The customers are there. People will use a system that takes them to our big job centers. Our population density is similar to other cities that have rail.
Other options are worse. It'll drive redevelopment in neglected places that could use it. We're already spending a fortune to widen roads. And there's the cost of doing nothing, with traffic expected to get worse as the population grows.
The cities that the TBARTA delegation is visiting have recently been through bruising political battles over rail.
"These are cities that have done this in the last 10 years. The elected officials they'll meet with are still fresh from the fight," said Cassandra Ecker, project manager for TBARTA's regional mass transit plan. "They can tell us where the pitfalls are."
The game plan
In Charlotte, they'll ride the brand new LYNX Blue Line, powered by 10 miles of overhead electric lines that plow south from downtown high-rises into blue-collar suburbs where the line has sparked $1-billion worth of development astride the right of way. It's fueled by a half-cent sales tax, a pot of money Charlotte used to tap into federal funds.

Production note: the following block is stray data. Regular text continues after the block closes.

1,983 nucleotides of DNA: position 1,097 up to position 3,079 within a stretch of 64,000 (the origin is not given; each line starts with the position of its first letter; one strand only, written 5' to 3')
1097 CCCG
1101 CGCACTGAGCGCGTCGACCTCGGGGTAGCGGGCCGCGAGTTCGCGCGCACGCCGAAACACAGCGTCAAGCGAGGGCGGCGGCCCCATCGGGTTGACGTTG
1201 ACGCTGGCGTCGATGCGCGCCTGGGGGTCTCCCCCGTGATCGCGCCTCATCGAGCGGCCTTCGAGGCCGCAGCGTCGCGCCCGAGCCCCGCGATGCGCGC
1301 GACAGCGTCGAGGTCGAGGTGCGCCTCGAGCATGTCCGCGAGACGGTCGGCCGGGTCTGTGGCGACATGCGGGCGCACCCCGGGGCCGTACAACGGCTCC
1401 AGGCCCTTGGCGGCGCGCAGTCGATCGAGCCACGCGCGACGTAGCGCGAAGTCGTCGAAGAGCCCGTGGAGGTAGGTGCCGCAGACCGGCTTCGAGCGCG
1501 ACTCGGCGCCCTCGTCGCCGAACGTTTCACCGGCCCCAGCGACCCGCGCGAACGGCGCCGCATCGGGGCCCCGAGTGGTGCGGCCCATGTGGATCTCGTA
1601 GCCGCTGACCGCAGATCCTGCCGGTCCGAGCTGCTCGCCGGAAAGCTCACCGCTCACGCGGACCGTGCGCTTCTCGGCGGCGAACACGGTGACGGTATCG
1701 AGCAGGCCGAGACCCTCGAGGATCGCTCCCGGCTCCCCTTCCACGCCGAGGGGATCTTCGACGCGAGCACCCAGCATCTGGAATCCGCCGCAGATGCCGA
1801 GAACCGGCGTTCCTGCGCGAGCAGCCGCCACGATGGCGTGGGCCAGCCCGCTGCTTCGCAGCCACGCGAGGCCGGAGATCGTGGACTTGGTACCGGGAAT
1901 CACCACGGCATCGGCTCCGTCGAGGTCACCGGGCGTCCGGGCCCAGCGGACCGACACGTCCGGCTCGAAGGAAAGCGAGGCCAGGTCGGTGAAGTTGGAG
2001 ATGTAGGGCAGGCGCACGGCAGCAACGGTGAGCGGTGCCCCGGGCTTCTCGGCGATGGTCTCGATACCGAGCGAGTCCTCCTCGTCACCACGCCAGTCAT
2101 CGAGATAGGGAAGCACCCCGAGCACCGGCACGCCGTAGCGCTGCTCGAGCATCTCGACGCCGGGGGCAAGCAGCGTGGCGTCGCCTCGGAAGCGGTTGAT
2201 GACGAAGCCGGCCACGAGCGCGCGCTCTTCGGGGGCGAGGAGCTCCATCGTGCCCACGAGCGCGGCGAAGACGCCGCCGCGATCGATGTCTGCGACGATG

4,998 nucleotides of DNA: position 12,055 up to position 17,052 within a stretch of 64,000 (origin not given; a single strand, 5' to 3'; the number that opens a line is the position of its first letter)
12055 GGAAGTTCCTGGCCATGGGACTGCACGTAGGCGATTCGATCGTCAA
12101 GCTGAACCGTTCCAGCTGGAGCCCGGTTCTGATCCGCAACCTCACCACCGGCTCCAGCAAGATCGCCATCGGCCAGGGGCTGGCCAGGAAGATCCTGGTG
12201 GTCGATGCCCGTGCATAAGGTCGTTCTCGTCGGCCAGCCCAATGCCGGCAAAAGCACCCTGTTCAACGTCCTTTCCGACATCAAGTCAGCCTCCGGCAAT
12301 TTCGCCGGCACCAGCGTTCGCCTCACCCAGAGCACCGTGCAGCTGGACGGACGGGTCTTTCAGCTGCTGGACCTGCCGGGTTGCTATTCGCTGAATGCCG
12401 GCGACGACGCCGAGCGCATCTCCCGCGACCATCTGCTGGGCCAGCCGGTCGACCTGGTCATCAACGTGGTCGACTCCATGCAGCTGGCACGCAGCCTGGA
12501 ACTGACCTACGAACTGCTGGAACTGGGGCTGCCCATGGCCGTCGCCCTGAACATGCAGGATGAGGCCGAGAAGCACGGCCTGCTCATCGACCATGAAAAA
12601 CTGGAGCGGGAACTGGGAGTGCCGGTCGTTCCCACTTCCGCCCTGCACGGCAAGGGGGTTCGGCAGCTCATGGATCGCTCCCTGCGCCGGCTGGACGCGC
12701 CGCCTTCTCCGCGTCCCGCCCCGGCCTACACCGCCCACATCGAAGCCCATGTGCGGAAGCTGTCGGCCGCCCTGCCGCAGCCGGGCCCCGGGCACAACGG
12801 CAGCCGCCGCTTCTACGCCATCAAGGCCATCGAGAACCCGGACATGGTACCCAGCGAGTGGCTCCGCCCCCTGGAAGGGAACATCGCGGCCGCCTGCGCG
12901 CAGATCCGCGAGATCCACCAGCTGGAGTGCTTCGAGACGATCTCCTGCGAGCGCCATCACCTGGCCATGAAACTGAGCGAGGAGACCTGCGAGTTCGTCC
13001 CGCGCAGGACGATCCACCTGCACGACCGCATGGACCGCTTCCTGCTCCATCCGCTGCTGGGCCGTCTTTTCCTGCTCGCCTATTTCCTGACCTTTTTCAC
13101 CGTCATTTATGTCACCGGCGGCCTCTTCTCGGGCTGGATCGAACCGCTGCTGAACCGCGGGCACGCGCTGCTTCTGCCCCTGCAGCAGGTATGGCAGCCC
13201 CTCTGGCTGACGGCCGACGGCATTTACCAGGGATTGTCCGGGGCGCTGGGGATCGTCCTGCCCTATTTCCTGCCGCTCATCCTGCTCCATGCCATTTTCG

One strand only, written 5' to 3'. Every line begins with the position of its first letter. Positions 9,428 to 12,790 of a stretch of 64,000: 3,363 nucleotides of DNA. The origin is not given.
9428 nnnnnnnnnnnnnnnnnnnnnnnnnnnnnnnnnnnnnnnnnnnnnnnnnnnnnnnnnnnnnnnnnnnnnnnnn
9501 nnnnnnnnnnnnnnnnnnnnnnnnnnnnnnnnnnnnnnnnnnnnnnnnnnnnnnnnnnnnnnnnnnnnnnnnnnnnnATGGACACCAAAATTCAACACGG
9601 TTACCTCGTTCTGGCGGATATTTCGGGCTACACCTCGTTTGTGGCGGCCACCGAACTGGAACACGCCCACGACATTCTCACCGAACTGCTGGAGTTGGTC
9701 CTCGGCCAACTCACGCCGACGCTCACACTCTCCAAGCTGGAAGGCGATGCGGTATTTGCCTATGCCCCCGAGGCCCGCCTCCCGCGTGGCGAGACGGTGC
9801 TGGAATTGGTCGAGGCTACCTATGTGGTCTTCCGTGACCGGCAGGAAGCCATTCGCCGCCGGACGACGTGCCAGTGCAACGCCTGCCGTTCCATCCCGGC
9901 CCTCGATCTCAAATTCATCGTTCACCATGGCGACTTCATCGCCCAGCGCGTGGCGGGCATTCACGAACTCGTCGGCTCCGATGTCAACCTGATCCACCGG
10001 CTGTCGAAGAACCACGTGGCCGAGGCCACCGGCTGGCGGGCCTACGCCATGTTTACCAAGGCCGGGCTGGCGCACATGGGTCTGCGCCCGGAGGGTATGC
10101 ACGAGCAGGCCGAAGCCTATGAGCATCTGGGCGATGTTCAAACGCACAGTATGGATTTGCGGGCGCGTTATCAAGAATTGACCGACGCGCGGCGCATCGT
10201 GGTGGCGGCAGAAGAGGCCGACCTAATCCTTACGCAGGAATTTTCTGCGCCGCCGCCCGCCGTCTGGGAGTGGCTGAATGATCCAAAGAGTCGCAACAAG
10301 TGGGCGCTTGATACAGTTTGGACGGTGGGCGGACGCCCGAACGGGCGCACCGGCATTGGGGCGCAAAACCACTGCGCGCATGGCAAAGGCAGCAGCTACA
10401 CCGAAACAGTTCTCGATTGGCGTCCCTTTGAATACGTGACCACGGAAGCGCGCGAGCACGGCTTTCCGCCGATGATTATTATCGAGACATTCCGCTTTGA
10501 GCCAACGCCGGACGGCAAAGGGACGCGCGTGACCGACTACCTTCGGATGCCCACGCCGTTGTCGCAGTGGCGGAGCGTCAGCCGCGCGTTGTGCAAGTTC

In Dallas, they'll see a 45-mile light rail network slated to double in size. In Denver, suburban high-rise condos whose owners can walk to a station and be downtown in 15 minutes.
Duncan and Hibbard see similar potential on Pinellas County's little-used rail corridor.
"A lot of the surrounding properties are either deteriorating or vacant," Hibbard said. "We'll continue to grow whether we like it or not, but you can have the density just around those stations rather than spread out across the entire metro area."